Bohemian Cowboy, I enjoyed your blog. I wanted to see the red moon, but it rained all night. So when I saw your painting, I was satisfied somewhat...I do want to see a photo of the actual red moon, if nothing else. I thought you handled Anynomous very well, so I'll not worry about he or she.
I haven't heard of this play, so I am curious. I hope someone has a copy. Did you read my response to your last visit in the park on Apathy in Mom's blog? What are we blogging for? To write about ourselves...so keep on blogging.

Bohemian Cowboy said...

Kanyonland, thank you for your comment, yes, I did read your comment about the play, 'Apathy', and I remember the experience very well. What a challenge! That play did eventually turn into another play, 'Audition Room', but I was so happy to be able to get that draft at Panguitch High School so many years ago. As for the comment by Anonymous, it did stir up some hostility about language, motive, and freedom. I've been wanting to write about it for along time. The Republicans have the language they speak in, the Democrats theirs, the evangelicals have a distinct language, the left, etc. etc... With social networking, the thing I've noticed the most is that its very easy to examine through language the group that people belong to, the same ideals, the same wants and needs, the same adherence to the same principles. I suppose it is easier to belong to a group, speak the same language, and feel that you are communicating. I get it. I know why, I just have trouble as a writer not wanting to have my own thoughts...

Gerry said...

I decided to come back and say something to Anonymous about the history of Playwrights Workshop Theater which Raymond founded with a partner C.S. McFadden, and the purpose of this theater company became to give opportunity to a number of playwrights to see produced a play that they had written about some great crisis in their lives, some important event, something they really felt they needed to express in play form for the world to see, and Raymond the director would cast this play, sometimes act in it, rehearse it, and it would run for three weeks, and even might get publicity in the newspaper and reviews. You cannot be self centered and give that kind of exposure to other writers as well as yourself! He did that for 12 years, and then taught for 10 when he again gave many young students the opportunity to write, direct and act in their own mini-plays as well as get the chance to act in a big production which might be written by Shakespeare or another playwright or Raymond. I hate to see a teacher so self sacrificing that they also do not fulfill their own needs to see their work produced as well, so I thought Raymond doing both was healthy. I am sure the many people he has given opportunities to would say that far more self centered and self serving artists types exist in the world than Raymond. He is always giving little pieces of himself to people. So to criticize him as severely and bluntly as 'Anonymous' does here is not a fair assessment of his life and work, and suggests a rather savage impulse to put down writers.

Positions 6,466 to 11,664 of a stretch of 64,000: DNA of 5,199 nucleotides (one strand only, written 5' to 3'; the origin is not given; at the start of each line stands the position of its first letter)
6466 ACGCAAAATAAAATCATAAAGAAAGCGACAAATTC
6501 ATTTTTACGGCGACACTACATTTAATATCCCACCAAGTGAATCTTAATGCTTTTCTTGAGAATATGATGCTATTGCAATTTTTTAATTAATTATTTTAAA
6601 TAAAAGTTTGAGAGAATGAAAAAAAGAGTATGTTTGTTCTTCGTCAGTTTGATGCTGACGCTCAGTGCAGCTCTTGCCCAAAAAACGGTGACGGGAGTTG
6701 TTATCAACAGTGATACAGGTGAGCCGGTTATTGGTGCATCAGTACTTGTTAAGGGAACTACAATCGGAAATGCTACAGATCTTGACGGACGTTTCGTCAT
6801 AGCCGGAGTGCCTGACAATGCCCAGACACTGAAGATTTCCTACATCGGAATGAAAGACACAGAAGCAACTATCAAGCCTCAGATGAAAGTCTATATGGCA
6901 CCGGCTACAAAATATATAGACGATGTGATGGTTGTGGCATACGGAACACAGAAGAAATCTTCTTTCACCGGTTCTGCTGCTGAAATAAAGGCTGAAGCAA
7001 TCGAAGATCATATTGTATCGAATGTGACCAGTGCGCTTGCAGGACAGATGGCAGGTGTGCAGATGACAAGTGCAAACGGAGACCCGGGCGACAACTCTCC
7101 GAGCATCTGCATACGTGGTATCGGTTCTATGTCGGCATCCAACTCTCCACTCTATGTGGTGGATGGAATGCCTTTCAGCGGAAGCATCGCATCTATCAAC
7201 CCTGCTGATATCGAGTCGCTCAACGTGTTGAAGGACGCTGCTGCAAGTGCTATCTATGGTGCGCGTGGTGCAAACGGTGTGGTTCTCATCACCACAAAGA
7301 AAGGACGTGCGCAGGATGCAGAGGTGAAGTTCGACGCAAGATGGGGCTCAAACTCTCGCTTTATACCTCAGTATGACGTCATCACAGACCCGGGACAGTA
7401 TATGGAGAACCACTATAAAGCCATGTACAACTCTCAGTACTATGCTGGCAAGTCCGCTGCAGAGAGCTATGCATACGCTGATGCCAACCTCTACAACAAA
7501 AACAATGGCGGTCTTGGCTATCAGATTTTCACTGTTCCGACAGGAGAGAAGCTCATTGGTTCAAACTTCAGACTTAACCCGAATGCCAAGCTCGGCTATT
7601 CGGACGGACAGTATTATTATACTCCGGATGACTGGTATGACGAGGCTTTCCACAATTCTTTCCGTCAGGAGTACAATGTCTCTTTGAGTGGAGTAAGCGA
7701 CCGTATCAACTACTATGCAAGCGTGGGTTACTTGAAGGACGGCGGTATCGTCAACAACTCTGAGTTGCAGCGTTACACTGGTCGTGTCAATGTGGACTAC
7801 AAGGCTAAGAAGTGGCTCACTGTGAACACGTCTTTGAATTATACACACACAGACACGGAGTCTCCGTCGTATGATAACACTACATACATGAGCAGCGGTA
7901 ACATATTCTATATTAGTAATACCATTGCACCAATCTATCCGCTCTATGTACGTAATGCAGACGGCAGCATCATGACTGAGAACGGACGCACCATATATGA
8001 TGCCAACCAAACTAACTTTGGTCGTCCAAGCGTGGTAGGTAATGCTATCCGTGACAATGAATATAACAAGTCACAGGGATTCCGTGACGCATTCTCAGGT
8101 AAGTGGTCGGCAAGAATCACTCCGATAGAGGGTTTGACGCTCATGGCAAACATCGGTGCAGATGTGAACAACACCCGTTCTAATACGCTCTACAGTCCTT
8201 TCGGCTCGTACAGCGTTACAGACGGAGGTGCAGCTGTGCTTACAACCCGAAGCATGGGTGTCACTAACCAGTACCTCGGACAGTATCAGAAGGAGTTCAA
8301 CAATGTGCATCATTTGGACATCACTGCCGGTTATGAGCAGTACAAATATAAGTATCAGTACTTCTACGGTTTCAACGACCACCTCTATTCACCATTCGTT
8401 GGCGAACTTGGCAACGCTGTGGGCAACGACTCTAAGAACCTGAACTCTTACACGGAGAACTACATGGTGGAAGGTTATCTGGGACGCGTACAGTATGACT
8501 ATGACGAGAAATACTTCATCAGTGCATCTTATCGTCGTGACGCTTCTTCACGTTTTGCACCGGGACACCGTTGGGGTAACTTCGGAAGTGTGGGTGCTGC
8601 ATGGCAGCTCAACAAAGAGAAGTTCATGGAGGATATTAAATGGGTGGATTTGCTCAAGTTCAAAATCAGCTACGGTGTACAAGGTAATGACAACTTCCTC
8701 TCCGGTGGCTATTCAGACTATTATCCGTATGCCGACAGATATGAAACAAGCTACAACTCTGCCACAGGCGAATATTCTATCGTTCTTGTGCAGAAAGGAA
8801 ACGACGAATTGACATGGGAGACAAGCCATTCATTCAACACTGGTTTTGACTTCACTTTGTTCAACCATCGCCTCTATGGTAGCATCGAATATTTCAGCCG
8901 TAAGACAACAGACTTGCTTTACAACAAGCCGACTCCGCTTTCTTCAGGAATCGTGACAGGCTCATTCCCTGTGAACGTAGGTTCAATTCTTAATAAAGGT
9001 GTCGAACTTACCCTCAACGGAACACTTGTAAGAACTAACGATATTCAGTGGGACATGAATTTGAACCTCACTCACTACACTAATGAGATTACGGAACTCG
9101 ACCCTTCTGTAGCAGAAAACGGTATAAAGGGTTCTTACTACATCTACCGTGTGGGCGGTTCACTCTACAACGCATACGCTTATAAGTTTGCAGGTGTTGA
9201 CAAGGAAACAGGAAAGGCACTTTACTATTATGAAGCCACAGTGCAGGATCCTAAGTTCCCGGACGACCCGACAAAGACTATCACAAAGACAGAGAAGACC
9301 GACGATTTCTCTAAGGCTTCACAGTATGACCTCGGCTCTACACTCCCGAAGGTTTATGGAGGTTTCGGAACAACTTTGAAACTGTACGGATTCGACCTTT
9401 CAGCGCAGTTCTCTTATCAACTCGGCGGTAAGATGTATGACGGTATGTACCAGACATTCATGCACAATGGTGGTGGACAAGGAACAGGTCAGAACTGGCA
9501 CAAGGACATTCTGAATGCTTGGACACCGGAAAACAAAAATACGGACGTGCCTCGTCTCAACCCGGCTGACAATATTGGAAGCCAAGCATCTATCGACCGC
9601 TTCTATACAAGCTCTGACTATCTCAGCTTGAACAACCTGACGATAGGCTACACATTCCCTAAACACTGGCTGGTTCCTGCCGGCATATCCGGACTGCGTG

He never had time to write about his work before, he was so busy doing it, so I am for one, delighted he has started some memoir writing in his blog telling about what he was thinking when he did this work. That is what a great memoir does, my friend. I have urged Raymond to keep working on his memoir, as publishers pay money for such writing. The world wants and needs it. He is in his fifties. It is time he he also analyzed where he has been and what he was doing.

Chuckh said...

Not to defend anonymous, but I know plenty of people who think the service of others is the cure for the ills of the selfish. In some ways that may be true. What better way to feel better about yourself than to give selflessly to one in need. However self absorbed we all are from time to time, “the writer” is the most introspective beast of all. Creativity and depression go hand in hand. Looking inward may be a one way journey but for those who reading is a joy, the selfish act turns into a magnanimous gift. Moreover, I have never met a more fascinating or compelling actor or performer or writer who wasn’t extremely self absorbed and even blinded by introspection. This may be interpreted as selfishness or even vanity. I once saw Stanley Tucci in rehearsal for a play my teacher was directing and I couldn't take my eyes off of him. I wasn’t even a dress rehearsal and there were only a few people in the “audience.” They weren’t even on a stage. But what was he doing was fascinating. What was it, you may ask? Nothing. He was navel gazing. And he was so self absorbed I couldn't stop looking at him doing it. Ultimately, writing is not a selfish act as much as it is an examination of the self and the human condition. A skilled writer is an illustrator. A painter with words, sharing that condition with his own special take on it's variant. Playwriting is a fascinating, and ultimately, very special gift to be shared with the world. Now come see the damn play!

Cheryl said...

Serving others can also be selfish. In this life, introspection is only about ourselves. Those who aren't self absorbed are just not interested in the why. Even while saying this, I do believe we live longer and better focusing on others but there are so many ways to do that. Interesting conversation here.